Pluto is a medley of geological textures. In order to gauge the numerous processes that have operated on Pluto, NASA has created a geological map of the dwarf planets rugged terrain.

A compilation of 12 images were used to create this map, which were gathered during New Horizons fleeting but fruitful passing of Pluto last year on July 14.

The imageswere taken by the spacecraft’sLong Range Reconnaissance Imager (LORRI), 77,300 kilometers (48,000 miles) away from the icy surface. To give you a sense ofscale, one pixel accounts for around390 meters (1,280 feet).

In the center of the image, you can see Sputnik Planum (in pale blue-green),the icy plain surrounded by a hotchpotch of geological textures and morphologies.The black lines that web the icy plaindepictthe boundaries of cellular regions in the nitrogen ice.

Other interesting features include the yellow blobs on the left, which represent large impact craters, and the swath of red in the bottom-left corner that illustrates a potentially cryovolcanic mound known as Wright Mons.

As NASA explains, the information can also be used to work out when these geological processes occurred relative to each other,giving some sense of history to this far-out loner.

For a close-up view of the map, click here.

Image credit:NASA/JHUAPL/SwRI

Photo Gallery

Read more: http://www.iflscience.com/space/nasa-has-mapped-out-plutos-geological-jigsaw

Astronomers Have Discovered The First Known White Dwarf Pulsar

The end is not really the end, at least if youre a star. When their life comes to an end, stars simply change into something else. Supernovae, black holes, and white dwarfs are all well known final stages of stars, but the universe can still surprise us.

Astronomers using the South African Large Telescope(SALT) were able to observe a rare pulsating white dwarf. The unusual object, called Te 11, is the result of a stellar explosion thathappened 1,500 years ago, and it has been going through periodic “hiccups” after stealing material off its companion star. Such an object is called a dwarf nova.

“Pairings in astronomy as found in Te 11 are exceedingly rare, but it is anticipated that planned studies of the night sky will find a whole lot more,” said Professor Patrick Woudt, head of astronomy at the University of Cape Town andco-author of the study, in a statement.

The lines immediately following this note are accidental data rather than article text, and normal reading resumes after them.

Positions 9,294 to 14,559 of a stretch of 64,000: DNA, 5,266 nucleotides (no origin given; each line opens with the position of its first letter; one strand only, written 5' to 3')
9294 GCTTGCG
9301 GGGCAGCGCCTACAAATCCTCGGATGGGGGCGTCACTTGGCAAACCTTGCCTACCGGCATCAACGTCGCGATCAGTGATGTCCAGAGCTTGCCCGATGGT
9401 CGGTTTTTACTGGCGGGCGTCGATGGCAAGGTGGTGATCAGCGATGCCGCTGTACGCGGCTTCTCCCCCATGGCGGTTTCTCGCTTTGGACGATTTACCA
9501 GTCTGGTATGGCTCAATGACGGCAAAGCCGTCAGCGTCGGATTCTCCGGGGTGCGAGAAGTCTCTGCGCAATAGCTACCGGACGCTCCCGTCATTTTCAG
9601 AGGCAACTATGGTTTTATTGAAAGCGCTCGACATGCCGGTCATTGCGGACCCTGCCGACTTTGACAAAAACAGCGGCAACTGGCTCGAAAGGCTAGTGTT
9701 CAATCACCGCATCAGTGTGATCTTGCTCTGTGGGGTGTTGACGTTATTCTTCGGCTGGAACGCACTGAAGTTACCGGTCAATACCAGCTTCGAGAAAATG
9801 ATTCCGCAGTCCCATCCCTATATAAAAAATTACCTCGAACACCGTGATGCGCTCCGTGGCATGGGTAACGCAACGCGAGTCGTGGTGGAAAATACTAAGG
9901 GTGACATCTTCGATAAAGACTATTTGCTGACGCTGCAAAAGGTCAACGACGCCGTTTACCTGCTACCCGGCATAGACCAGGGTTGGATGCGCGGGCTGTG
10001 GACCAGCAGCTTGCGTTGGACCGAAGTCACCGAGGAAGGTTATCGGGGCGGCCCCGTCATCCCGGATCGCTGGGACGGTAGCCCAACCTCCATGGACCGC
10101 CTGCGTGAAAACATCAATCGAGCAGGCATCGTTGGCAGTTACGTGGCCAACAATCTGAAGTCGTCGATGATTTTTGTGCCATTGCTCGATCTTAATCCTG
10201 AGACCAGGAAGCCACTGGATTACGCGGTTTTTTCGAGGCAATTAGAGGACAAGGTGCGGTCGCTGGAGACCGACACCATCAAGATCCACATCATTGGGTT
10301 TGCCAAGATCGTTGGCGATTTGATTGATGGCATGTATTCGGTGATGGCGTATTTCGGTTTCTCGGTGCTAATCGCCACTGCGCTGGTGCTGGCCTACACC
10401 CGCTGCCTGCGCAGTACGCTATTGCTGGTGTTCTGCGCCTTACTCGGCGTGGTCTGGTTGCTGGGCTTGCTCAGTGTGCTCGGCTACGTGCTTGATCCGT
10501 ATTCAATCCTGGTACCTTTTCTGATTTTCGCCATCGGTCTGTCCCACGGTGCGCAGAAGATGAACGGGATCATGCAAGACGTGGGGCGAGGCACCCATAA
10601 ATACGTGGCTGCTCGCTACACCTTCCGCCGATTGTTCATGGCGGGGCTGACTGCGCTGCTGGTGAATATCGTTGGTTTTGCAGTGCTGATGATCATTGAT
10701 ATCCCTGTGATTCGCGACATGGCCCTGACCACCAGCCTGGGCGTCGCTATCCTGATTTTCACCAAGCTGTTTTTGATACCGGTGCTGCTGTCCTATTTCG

Te 11 is located about 1,070 light-years away in the constellation of Orion. It is a binary system made of awhite dwarf 1.2 times more massive than our Sun,and a larger but lighter companion orbiting about twice the Earth-Moon distance. A paper highlighting the findings was published inMonthly Notices of the Royal Astronomical Society.

The connection between Te 11 and the nova explosion 1,500 years agowas possible thanks toprecise archives from Chinese astronomy. According to historical records, a new star (nova) appeared in 483 CE near the positionof Te 11, making it for a short time brighter than any other star in the night sky.

Astronomer thinks these objects are not as rare as we think, and they planto use a wide-field study of the southern sky in optical and radio waves, such as MeerLICHT and MeerKAT, to find more.

“Planned surveys with MeerKAT and MeerLICHT will scan the southern skies for more of these unusual objects, which can tell us more about the formation and the evolution of these compact binaries in the Milky Way,” said Woudt.

Read more: http://www.iflscience.com/space/rare-pulsating-white-dwarf-nova-remnant

Timeline: The History Of Gravity

Our understanding of gravity has gone through a few permutations, from Newtons equations through to Einsteins general relativity. With todays discovery of gravitational waves, we look back on how our grasp of gravity has evolved over the centuries.

1687: Newtonian Gravity

Isaac Newton publishes Philosophiae Naturalis Principia Mathematica, giving a comprehensive account of gravity. This gave astronomers an accurate toolbox for predicting the motions of planets. But it was not without its problems, such as calculating the precise orbit of the planet Mercury.

All planets’ orbits precess with the closest point of their orbit moving slightly with each revolution due to the gravitational tugs from other planets.

Wes Mountain/The Conversation, CC BY-ND